Tippett talks

Benton County Sheriff Ron Tippett addresses a proposal to allow the county courthouse to accept visitors without having to schedule appointments. Appointments for driver’s licenses will still need to be made.

The Benton County Board of Supervisors on Tuesday voted 3-0 to open the county courthouse for business on April 15 without requiring an appointment, accepting recommendations by a security committee and Benton County Public Health to open their doors fully once again.

“We do not believe it will be an issue to social distance in areas like the first floor rotunda,” Benton County Sheriff Ron Tippett said. “Public Health saw no reason we couldn’t open up the courthouse.”

Courthouse offices, including the treasurer’s office, had been open to the public by appointment since the summer of 2020 during the COVID-19 pandemic. Anyone entering the courthouse beginning on April 15 will be screened for their temperature and be required to wear masks and social distance. Appointments will still be required to obtain driver’s licenses.

“We have had a little over 13,000 vaccinations completed in the county, according to Public Health,” Tippett said. “County employees took their second shot on April 1 and will be fully vaccinated by April 15 for the reopening.”

A majority of employees received a vaccine to combat COVID-19, including the 42 who got their second dose on April 1. Cleaning and other health protocols will remain in place for employees. The motion to open the courthouse without appointments was approved 3-0.

Earlier in Tuesday’s meeting the board met with Matt Simon of Geno Source LLC regarding a proposed expansion of a dairy feeding confinement operation southeast of Blairstown. The 21 year old operation currently holds 2,850 head and wishes to expand to 3,950 while also updating existing equipment.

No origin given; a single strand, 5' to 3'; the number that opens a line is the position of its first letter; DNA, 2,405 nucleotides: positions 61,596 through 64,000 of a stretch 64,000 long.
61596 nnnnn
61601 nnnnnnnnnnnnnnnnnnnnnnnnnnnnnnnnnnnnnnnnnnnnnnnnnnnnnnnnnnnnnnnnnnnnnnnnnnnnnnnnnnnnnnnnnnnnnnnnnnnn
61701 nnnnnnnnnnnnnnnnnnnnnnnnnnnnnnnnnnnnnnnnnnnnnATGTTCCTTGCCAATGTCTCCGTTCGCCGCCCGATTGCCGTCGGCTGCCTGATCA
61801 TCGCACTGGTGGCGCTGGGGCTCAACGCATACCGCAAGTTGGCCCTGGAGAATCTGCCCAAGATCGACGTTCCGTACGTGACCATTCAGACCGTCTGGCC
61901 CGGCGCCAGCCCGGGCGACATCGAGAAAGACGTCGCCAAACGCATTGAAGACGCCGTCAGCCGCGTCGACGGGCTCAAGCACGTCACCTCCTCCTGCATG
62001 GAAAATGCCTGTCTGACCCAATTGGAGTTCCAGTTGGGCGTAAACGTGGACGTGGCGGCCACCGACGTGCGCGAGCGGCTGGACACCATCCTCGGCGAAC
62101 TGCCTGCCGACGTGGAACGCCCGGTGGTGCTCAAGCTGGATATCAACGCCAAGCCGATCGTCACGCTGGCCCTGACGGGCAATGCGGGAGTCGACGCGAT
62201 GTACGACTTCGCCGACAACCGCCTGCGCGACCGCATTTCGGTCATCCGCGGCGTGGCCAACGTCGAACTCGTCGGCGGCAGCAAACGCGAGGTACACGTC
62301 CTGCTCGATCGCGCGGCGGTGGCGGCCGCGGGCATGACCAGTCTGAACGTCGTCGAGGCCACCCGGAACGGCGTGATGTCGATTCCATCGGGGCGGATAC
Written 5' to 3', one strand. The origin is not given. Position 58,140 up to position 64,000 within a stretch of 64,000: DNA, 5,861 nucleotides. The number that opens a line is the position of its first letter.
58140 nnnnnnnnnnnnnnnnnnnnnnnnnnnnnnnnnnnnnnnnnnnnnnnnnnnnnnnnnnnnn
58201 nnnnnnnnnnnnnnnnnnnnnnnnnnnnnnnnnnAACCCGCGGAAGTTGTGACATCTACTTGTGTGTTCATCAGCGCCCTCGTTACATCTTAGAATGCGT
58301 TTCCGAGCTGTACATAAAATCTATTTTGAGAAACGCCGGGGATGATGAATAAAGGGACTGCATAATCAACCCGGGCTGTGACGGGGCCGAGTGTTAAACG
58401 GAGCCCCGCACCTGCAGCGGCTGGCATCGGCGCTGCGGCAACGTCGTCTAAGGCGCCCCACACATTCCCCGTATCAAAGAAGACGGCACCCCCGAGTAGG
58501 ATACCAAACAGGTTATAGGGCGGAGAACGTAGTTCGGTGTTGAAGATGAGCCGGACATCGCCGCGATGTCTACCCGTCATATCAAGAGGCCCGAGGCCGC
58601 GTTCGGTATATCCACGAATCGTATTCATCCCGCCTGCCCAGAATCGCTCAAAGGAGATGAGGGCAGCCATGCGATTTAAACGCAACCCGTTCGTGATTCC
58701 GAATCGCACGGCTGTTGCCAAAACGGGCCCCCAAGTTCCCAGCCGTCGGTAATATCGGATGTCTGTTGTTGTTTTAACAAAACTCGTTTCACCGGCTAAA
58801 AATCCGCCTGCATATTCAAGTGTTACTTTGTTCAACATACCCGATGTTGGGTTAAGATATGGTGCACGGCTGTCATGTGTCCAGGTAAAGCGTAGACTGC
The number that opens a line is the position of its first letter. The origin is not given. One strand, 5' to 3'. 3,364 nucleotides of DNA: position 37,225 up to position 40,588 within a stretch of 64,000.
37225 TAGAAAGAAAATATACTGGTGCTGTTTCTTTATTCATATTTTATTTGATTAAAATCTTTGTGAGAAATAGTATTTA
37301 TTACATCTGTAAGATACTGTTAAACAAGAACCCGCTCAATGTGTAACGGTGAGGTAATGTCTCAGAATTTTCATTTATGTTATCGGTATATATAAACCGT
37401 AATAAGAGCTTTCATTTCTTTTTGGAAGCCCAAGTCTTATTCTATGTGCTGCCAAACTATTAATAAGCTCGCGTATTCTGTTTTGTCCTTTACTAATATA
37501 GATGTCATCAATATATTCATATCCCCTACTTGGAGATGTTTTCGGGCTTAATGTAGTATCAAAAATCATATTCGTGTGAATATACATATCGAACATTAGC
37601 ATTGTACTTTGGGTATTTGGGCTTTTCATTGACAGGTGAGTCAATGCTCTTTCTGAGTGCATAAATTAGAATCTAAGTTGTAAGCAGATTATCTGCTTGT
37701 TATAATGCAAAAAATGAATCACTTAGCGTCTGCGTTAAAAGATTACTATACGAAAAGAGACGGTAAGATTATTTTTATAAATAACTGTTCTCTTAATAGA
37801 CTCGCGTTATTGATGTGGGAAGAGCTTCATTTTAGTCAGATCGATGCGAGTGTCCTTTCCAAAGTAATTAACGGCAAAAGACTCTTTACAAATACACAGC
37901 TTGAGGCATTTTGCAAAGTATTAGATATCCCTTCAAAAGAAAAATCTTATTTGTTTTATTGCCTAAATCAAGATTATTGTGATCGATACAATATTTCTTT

“We kind of got to the point where we needed to either invest in the facility and make it something that will last long term, or essentially leave it be and run it into the ground,” Simon said. “We ultimately decided to invest, fix it up and bring in some new technology.”

The expansion and updates will include a system to capture methane called a digester and Simon hopes to improve other features of the facility for the cows’ comfort. A storage shed for machinery and hay will also be built on premise. Geno Source, which has owned the facility since 2014, must go through a process with the Department of Natural Resources and go through the county. Bids for the project will be accepted as soon as approval is received.

The supervisors questioned if the construction would keep up the with increase in the head of cows. Simon stated the number of cattle introduced would be gradual and Geno Source did not wish to bring in too many cows at once to cause potential discomfort for their current numbers.

A master matrix reviewed 16 aspects of the plan. The final score determined the facility would be in compliance with DNR requirements and would be safe. No public or written comments were made in regards to the expansion.

The board approved the results of the master matrix 3-0 by resolution. The vote to approve the application went 2-1, with Supervisor Gary Biershenck expressing concerns about the handling of the manure in the case the facility were to close.

In other business, the board approved the Vinton Cruise Committee to use the courthouse lawn on September 11, 2021. Rick Primmer was appointed to represent the Board of Supervisors on the hiring committee for the new Veteran Affairs Director.